Top 30 Important Cloud Computing Terms

Cloud computing’s role continues to expand in today’s business and consumer worlds. The benefits it offers far outweigh the drawbacks, and Forbes predicts that 83% of enterprise workloads will be in the cloud by 2020.

With such encouraging signs of the cloud’s continued popularity, it’s imperative for cloud users and IT professionals alike to have a solid grasp on the definitions of the most often used terms. With that in mind, we now present 30 of the top cloud computing terms and what they mean.

  1. Application Programming Interface

    Often shortened to API, the application programming interface is a tool that lets users gain access to information or functionality from a given service and incorporate it into the user’s app. For instance, an article on CNET has a button that lets you share it on Twitter. That button is an API.
  2. AWS

    Short for Amazon Web Services, AWS is Amazon.com’s cloud computing platform, offering over three dozen cloud services to consumers. AWS is the Internet’s most-used cloud service provider.

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  3. Azure

    This is Microsoft’s cloud computing platform, a competitor of AWS. It provides IaaS and PaaS services.
  4. BaaS

    This acronym stands for Backend-as-a-Service, and it provides tools and services to the developers of mobile and web apps to create their cloud backend for said apps. The mobile variety is usually designated as mBaaS.
  5. Big Data

    A catch-all term for massive amounts of structured and unstructured data that come from a wide variety of sources. The sheer volume of data makes it virtually impossible to process using conventional techniques.
  6. Cloud Backup

    Backing up data to a remote, cloud-based server. The data is stored in and accessed from a network of interconnected resources, forming the aforementioned cloud.  
  7. Cloud Computing

    The delivery of IT services on demand over shared networked computing resources. The top three cloud offerings are IaaS, PaaS, and SaaS.

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  8. Cloud Provider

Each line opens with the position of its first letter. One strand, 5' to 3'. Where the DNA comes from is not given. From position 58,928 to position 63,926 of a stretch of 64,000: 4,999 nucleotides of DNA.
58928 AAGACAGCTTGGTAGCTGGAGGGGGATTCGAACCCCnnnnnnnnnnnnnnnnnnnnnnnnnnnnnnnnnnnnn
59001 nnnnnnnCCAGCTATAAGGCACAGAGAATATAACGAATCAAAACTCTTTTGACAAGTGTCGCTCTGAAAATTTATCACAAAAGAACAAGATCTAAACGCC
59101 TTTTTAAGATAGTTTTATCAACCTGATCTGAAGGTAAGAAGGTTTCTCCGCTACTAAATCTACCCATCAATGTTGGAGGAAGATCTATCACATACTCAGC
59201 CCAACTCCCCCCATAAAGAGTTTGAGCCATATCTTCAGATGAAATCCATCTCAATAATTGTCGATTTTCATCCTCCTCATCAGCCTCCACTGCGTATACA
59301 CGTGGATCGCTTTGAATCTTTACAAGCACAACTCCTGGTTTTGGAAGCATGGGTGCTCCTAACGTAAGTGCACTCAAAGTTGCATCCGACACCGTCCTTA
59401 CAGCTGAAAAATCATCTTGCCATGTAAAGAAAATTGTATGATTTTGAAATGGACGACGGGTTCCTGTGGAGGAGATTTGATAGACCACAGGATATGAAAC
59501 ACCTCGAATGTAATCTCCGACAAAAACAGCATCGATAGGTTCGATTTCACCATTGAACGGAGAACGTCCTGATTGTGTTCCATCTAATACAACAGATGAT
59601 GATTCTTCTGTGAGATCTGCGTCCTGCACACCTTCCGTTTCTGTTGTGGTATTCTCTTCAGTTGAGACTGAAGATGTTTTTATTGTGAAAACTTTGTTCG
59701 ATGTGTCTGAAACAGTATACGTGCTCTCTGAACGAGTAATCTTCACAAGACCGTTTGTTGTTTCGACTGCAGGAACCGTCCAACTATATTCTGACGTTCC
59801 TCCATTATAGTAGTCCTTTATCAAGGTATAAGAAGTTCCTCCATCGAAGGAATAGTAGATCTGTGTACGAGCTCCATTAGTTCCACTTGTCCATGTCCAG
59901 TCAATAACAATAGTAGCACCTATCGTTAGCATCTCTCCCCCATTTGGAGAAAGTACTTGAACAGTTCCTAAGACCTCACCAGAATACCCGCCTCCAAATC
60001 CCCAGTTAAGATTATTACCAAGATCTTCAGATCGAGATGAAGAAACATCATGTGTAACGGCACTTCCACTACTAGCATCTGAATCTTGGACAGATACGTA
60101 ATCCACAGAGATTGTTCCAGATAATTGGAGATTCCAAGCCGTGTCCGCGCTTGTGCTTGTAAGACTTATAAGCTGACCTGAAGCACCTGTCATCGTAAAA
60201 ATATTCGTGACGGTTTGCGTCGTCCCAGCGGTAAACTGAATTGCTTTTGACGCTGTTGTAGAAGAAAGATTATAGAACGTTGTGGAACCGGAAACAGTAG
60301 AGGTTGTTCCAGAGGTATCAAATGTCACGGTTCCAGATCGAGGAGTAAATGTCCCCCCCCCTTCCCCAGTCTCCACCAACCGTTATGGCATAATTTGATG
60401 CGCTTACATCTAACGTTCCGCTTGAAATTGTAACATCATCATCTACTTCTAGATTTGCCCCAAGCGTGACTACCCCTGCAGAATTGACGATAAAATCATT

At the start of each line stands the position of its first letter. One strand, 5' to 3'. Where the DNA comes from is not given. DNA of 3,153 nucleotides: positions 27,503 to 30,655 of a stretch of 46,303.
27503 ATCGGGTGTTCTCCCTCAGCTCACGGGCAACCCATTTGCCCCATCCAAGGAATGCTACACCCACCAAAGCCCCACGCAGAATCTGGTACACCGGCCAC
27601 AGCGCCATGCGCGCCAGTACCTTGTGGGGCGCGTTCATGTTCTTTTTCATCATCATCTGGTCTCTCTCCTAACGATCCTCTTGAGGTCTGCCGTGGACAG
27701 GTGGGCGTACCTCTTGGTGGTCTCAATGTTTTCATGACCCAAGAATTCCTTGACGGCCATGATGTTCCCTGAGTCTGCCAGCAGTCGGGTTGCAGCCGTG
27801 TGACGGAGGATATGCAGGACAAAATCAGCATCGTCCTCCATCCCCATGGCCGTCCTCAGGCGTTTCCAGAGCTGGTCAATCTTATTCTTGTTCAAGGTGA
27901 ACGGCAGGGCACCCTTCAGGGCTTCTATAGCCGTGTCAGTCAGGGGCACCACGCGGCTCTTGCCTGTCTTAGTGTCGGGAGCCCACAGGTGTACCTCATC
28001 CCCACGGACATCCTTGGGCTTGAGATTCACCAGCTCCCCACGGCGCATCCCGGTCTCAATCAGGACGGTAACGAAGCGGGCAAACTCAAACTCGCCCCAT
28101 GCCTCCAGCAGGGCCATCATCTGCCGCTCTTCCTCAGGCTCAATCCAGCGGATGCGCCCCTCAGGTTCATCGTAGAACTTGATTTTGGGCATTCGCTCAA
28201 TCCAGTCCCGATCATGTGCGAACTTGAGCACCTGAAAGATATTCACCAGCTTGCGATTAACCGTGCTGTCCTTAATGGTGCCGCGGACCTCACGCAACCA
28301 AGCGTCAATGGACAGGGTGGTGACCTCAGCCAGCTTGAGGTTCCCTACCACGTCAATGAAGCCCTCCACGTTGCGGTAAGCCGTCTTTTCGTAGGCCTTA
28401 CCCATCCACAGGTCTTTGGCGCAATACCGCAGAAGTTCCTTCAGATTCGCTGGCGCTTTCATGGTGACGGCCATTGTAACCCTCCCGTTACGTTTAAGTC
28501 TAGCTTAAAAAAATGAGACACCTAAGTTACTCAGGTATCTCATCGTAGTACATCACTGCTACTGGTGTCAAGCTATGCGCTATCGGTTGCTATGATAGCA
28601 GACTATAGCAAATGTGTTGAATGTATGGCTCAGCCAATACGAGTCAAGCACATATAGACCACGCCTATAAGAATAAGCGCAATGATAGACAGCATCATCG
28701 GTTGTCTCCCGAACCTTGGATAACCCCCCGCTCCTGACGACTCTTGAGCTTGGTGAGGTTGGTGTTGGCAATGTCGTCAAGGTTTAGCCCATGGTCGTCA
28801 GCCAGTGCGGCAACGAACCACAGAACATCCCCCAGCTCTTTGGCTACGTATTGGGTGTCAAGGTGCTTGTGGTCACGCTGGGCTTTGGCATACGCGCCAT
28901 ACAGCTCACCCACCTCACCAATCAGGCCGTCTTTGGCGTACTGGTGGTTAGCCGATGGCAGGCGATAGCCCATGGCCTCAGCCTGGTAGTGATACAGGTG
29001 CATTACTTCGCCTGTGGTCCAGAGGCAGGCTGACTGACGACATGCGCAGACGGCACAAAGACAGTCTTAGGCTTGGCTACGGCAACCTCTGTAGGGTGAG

An organization or business that offers access to cloud computing services, generally for a fee. Examples of cloud providers include AWS, Azure, and Google Cloud.
  9. Consumption-based

    The cloud computing pricing model where customers are charged for how much of the service they use, rather than a block of time.
  10. Data Migration

    Moving data between multiple formats, servers, storage systems, or warehouses. The terms are used most often in terms of sending data off to the cloud.
  11. Elasticity

    A cloud storage system’s capability for adapting to clients’ fluctuating workload demands.
  12. External Cloud

    This is a cloud service where fees are most likely charged, and offers customization to suit clients’ needs.
  13. Google Cloud Platform

    Also known as GCP, this is Google’s entry into the cloud computing race. It offers IaaS and PaaS.
  14. IaaS

    An acronym standing for Infrastructure as a Service, it consists of a virtual environment delivered to customers by a cloud provider. This particular infrastructure features network equipment, servers, storage, and software, the latter including a complete desktop environment.
  15. Infrastructure

    The catchall term describing all IT resources, both virtual and hardware, that support a given IT environment.
  16. Internal Cloud

    A private cloud service created or offered by an internal IT department, strictly for in-house use.